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Opposite effects of early maternal deprivation on neurogenesis in male versus female rats.

Oomen CA, Girardi CE, Cahyadi R, Verbeek EC, Krugers H, Joëls M, Lucassen PJ - PLoS ONE (2009)

Bottom Line: Neurogenesis was significantly increased in male but decreased in female offspring after MD.The MD induced sex-specific effects on neurogenesis cannot be explained by differences in maternal care.It is tempting to speculate that a reduced level of neurogenesis, secondary to early stress exposure, may contribute to maladaptation of the HPA axis and possibly to the increased vulnerability of women to stress-related disorders.

View Article: PubMed Central - PubMed

Affiliation: SILS Centre for Neuroscience, University of Amsterdam, Amsterdam, The Netherlands.

ABSTRACT

Background: Major depression is more prevalent in women than in men. The underlying neurobiological mechanisms are not well understood, but recent data shows that hippocampal volume reductions in depressed women occur only when depression is preceded by an early life stressor. This underlines the potential importance of early life stress, at least in women, for the vulnerability to develop depression. Perinatal stress exposure in rodents affects critical periods of brain development that persistently alter structural, emotional and neuroendocrine parameters in adult offspring. Moreover, stress inhibits adult hippocampal neurogenesis, a form of structural plasticity that has been implicated a.o. in antidepressant action and is highly abundant early postnatally. We here tested the hypothesis that early life stress differentially affects hippocampal structural plasticity in female versus male offspring.

Principal findings: We show that 24 h of maternal deprivation (MD) at PND3 affects hippocampal structural plasticity at PND21 in a sex-dependent manner. Neurogenesis was significantly increased in male but decreased in female offspring after MD. Since no other structural changes were found in granule cell layer volume, newborn cell survival or proliferation rate, astrocyte number or gliogenesis, this indicates that MD elicits specific changes in subsets of differentiating cells and differentially affects immature neurons. The MD induced sex-specific effects on neurogenesis cannot be explained by differences in maternal care.

Conclusions: Our data shows that early environment has a critical influence on establishing sex differences in neural plasticity and supports the concept that the setpoint for neurogenesis may be determined during perinatal life. It is tempting to speculate that a reduced level of neurogenesis, secondary to early stress exposure, may contribute to maladaptation of the HPA axis and possibly to the increased vulnerability of women to stress-related disorders.

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Doublecortin (DCX) -positive neuron numbers on PND21.A significant treatment×sex interaction revealed a differential effect of MD on males versus females (F(3,48) = 8.04; p<0.0001). A. An increase in DCX+ cell number was found in deprived males (F(3,28) = 4.3, p = 0.018; post-hoc: CONU = CONS<MDS = MDG, at least p<0.05) and a decrease in deprived females (F(3,28) = 4.65, p = 0.013; post-hoc: CONU = CONS>MDS = MDG, at least p<0.05) when compared to controls. A significant effect of sex indicates a general lower amount of DCX+ cells in females (F(1,48) = 65.80; p<0.0001).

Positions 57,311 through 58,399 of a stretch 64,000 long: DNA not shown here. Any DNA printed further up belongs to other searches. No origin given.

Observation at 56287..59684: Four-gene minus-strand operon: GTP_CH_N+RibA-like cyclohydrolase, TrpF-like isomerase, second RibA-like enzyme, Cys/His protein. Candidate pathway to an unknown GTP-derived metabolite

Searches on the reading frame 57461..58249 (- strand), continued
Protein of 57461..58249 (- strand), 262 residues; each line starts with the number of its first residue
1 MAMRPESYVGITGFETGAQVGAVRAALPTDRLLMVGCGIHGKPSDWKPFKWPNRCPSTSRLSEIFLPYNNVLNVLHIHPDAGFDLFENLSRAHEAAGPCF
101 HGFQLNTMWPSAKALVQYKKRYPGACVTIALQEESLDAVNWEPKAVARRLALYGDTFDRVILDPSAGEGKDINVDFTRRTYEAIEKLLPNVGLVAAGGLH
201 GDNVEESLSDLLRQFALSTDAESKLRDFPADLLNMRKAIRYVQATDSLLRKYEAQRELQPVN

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pone-0003675-g007: Doublecortin (DCX) -positive neuron numbers on PND21.A significant treatment×sex interaction revealed a differential effect of MD on males versus females (F(3,48) = 8.04; p<0.0001). A. An increase in DCX+ cell number was found in deprived males (F(3,28) = 4.3, p = 0.018; post-hoc: CONU = CONS<MDS = MDG, at least p<0.05) and a decrease in deprived females (F(3,28) = 4.65, p = 0.013; post-hoc: CONU = CONS>MDS = MDG, at least p<0.05) when compared to controls. A significant effect of sex indicates a general lower amount of DCX+ cells in females (F(1,48) = 65.80; p<0.0001).

Mentions: The most prominent effects of MD were observed at PND21 in neurogenesis, as measured by the young neuronal marker doublecortin (DCX; figure 6), A two-factor ANOVA revealed no main effect of treatment (F(7,48) = 1.50; p = 0.23), but an effect of sex, indicating that females have in general less DCX-positive cells (F(1,48) = 65.80; p<0.0001). Interestingly, a significant interaction between sex and treatment was found, indicating that the effects of MD on neurogenesis were different for males than females, (treatment×sex; F(3,48) = 8.04; p<0.0001). A one-way ANOVA in males, revealed a significant increase in the total number of DCX+ cells due to maternal deprivation (F(3,28) = 4.3; p = 0.018; post-hoc LSD: CONU = CONS<MDS = MDG, at least p<0.05, see figure 7A). In females, MD was found to lead to lower total DCX+ cell numbers, (F(3,28) = 4.65; p = 0.013; post-hoc LSD: CONU = CONS>MDS = MDG, at least p<0.05 see figure 7B). When corrected for granular cell layer volume, these effects persisted (data not shown).